“Since then, our industry took further steps, investing in science and research that led to a commercially available testing process specifically designed for checking deer urine for CWD, utilizing a widely accepted technology called RT-QuIC,” Burgeson continued. “It’s the same technology being used by several major universities working on cutting-edge CWD research.” Through their participation in the DPP, manufacturers guarantee that cervid urine utilized in their products comes only from facilities that are also participating in the DPP and that strictly comply several safety measures.

In April 2021, the management of the Deer Protection Program (DPP) was transitioned from the ATA to the RHSA, which was formed in December 2020 as a 501(c)6 trade association. RHSA is focused on maintaining and strengthening the DPP to ensure that hunters and wildlife managers have access to urine-based scents that have strong safeguards in place to protect against CWD. RHSA’s primary goal is to ensure a healthy future for the scent industry by contributing to a healthy future for wild deer. More information on the organization, a list of its members, and a summary of its efforts can be found at the organization’s website.

Obviously, scent manufacturers have a lot at stake here. “We sought out the most recognized and published authorities regarding CWD transmission via urine to get their expertise,” said Phil Robinson, CEO of Tink’s. “We are 100 percent confident that our products pose no risk of spreading CWD. The RT-QuIC test is just a confirmation of that fact.”

“We support reasonable science-based approaches to fight CWD and applaud states that have worked with us to create adaptive regulations that allow the use of responsible scent products,” Burgeson said. “We continue to try to work with states that have taken more draconian measures on urine-based scents that do nothing to stop the spread of CWD. Hunting regulations are always changing and under review, and to that end, hunters should review their state’s publications each year for detailed, up-to-date rules and regulations concerning the legalities of urine-based scent products.”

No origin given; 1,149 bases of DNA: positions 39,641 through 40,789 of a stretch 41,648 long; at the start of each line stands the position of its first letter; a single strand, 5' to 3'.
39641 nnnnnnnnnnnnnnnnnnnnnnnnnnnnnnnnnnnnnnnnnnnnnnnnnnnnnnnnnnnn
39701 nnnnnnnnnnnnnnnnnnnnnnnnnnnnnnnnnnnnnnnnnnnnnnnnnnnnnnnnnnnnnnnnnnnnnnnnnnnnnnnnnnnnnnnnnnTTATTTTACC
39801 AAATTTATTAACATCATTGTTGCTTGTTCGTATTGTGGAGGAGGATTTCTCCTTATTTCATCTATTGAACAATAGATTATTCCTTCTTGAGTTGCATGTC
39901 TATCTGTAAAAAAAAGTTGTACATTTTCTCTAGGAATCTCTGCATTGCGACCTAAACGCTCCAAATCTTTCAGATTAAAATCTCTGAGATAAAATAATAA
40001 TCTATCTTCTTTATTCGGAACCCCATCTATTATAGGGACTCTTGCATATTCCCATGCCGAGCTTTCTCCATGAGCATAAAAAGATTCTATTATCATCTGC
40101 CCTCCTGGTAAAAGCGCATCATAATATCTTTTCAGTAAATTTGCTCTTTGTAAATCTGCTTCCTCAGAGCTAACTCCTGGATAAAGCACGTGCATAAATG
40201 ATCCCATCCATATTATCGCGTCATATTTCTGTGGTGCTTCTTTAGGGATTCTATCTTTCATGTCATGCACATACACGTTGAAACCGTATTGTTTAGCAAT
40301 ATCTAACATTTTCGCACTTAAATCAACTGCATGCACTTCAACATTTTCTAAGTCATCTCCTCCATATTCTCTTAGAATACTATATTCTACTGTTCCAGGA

Currently, Arkansas, Connecticut, Idaho, Nevada, New Mexico, Oregon, Rhode Island, South Carolina, Vermont, and Virginia have various bans on the use of hunting scents. Alabama, Michigan, Mississippi, Montana, Kentucky, and Tennessee have adopted rules or regulations allowing the use of DPP-certified scent products. “Louisiana has adopted regulations that require RT-QuIC testing, and it is hopeful that other states will follow their lead rather than pursuing blanket bans that prohibit traditional hunting methods and would hurt responsible hunting product companies,” Burgeson said.

The bottom line for all of us is clear — CWD is serious business, and as such, stopping its spread needs to be taken seriously. When it comes to urine-based hunting scent products, using only products collected from certified facilities seems to make a lot of sense. These products will clearly display the Deer Protection Program checkmark and RT-QuIC tested logos on the packaging.

Attractant “in estrus” scent products are by far the most widely sold. Are these products an important part of your business? What’s your take on the newly-formed DPP and its efforts? Drop me a note at and share your thoughts.